Impact of RPI to CPIH switch on pensions | PLSA
Impact of RPI to CPIH switch on pensions

Impact of RPI to CPIH switch on pensions

16 April 2020

Policy Lead for Defined Benefit and LGPS Tiffany Tsang explains why pension schemes and savers must be protected from the impact of proposed reforms to inflation indices.

A large portion of the pensions industry gave a collective gasp on Budget Day 2020. Not at the new Chancellor’s new proposals, but at the omission of mitigating factors in the joint consultation from HM Treasury and the UK Statistics Authority on aligning the Retail Price Index (RPI) to the Consumer Price Index including Housing (CPIH). The shock and confusion was from the knowledge of the financial consequences to come from this index move, for both savers and schemes, with the greatest impact hitting women and younger scheme members.

In the weeks that followed, we spoke with private pension schemes in our membership, engaged with other trade bodies and held our own internal membership roundtable to gather as many views as possible.

CPIH is widely accepted to be the better measure of inflation than RPI. However this impending reform will affect any holders of assets which have a value or return affected by RPI. This includes a large number of Defined Benefit (DB) pension schemes that have shifted towards de-risking investment strategies, some of which use index-linked gilts to hedge against inflation risk.

Independent research from the Pensions Policy Institute (PPI) released in March 2020 show that schemes invested in index-linked gilts could see an aggregate fall in UK pension scheme assets of between £60bn (if the switch is made in 2030) and £80bn (if the switch is made in 2025).

A significant fall in the income received from RPI-linked gilts would lead to a reduction in scheme funding. This funding gap would require higher contributions from employers – something that will be difficult to achieve in the current financial fall-out from COVID-19, the wider effects of which will not be fully seen until the virus crisis begins to abate.

For those schemes that uprate member benefits using RPI, there could be an average lifetime fall of up to 9% from an individual’s overall DB pension, though women will have a larger lifetime reduction, as they live longer. The year on year drop for individuals will be significant: a 65 year old in 2020 with DB income under RPI uprating would see a 17% fall from £6,300pa to £5,200pa if the change occurred from 2025. The equivalent scenario for a woman would see an income drop of 19%.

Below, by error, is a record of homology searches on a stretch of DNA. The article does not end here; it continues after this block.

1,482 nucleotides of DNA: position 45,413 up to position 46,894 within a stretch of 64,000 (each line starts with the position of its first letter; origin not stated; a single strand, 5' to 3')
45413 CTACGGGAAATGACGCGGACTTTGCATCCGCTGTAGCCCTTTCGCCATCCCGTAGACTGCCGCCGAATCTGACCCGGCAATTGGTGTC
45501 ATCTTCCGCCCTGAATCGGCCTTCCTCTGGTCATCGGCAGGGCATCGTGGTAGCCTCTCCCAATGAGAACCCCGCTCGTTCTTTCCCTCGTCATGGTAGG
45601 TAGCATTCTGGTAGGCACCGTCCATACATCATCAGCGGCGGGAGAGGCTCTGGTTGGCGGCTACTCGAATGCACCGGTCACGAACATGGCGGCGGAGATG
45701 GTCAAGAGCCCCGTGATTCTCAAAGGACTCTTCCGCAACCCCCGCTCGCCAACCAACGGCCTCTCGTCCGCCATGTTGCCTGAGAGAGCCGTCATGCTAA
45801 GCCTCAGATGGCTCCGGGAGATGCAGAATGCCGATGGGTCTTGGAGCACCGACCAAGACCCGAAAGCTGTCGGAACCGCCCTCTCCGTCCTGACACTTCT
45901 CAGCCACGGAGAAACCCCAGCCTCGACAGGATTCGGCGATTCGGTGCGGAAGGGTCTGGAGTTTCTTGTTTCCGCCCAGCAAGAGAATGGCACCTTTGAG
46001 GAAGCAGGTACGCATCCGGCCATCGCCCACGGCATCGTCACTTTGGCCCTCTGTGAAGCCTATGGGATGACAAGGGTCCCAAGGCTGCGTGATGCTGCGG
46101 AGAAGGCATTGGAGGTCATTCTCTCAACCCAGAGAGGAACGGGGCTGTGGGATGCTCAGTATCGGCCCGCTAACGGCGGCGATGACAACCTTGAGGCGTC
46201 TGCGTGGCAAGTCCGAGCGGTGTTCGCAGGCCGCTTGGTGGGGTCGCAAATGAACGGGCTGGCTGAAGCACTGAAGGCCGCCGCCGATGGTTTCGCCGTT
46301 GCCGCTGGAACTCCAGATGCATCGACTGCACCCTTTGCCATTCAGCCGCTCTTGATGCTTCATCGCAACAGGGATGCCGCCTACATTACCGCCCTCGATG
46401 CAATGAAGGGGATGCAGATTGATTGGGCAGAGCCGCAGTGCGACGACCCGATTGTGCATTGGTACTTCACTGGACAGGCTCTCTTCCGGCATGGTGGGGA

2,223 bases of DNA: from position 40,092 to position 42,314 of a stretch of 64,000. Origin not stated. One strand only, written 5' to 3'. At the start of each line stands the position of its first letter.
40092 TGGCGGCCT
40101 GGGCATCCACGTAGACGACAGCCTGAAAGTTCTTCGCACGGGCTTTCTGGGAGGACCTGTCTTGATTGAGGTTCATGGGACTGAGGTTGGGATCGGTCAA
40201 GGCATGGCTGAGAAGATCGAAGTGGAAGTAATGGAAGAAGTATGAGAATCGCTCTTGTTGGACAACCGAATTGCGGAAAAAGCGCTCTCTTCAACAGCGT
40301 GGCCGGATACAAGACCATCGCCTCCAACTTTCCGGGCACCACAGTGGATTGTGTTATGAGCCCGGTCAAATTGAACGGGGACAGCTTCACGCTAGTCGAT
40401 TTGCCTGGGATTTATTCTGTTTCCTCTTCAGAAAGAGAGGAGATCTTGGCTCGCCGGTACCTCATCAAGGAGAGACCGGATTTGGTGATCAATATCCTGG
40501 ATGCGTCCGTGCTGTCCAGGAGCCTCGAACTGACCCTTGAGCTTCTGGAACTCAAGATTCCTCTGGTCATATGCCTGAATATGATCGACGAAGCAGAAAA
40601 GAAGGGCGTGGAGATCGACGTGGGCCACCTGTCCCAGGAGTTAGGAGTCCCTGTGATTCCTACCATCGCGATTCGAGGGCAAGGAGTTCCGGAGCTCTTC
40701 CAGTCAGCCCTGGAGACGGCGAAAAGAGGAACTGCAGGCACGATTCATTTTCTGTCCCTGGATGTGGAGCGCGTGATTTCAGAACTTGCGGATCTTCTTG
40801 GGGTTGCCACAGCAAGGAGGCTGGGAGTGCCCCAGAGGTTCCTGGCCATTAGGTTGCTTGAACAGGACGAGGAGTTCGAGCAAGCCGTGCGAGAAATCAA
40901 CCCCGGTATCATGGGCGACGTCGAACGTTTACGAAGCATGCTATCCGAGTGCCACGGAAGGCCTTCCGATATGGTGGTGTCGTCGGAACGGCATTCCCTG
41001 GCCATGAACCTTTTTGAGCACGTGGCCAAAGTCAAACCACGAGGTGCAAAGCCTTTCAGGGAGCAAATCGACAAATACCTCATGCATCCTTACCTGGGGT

We also know that the gender pension gap is already a big problem. By their 60s, the median women’s private pension wealth is £51,100, which is approximately one third of men’s private pension wealth, coming in at £156,500. Does Government really want to be adding to the disparity in pension wealth – especially to groups we know are already more vulnerable over a lifetime to pay gaps and work security? Emerging evidence tells us that these same groups, those more reliant on flexible or part-time work, are also most likely to be financially impacted by Covid-19.

There needn’t be any losers if the Government wishes to reform the index to put it on a more statistically robust footing.

One or two mitigating measures could resolve what otherwise appears to be a transfer of wealth from schemes and hard-working savers to the government. The more radical approach could be for the government to cover future lost income upfront. Another solution could be what some are referring to as “CPIH + a spread”, where the spread reflects the projected long-term average difference between RPI and CPIH. In practice, gilts and benefits would pay out at CPIH, plus this additional spread.

The financial consequences, let alone the impact on scheme rules, of the RPI to CPIH reform cannot be ignored.  Prudent pension schemes invested in RPI-linked gilts in good faith, and should not face funding shortfalls, as a result of these reforms. As the research clearly shows, the impact on pension income and scheme assets will be significant, adding to an already mounting series of pressures on schemes and their sponsoring employers.

The consultation has now been delayed due to the coronavirus but the PLSA will be submitting a response calling for schemes and savers to be protected from any changes.

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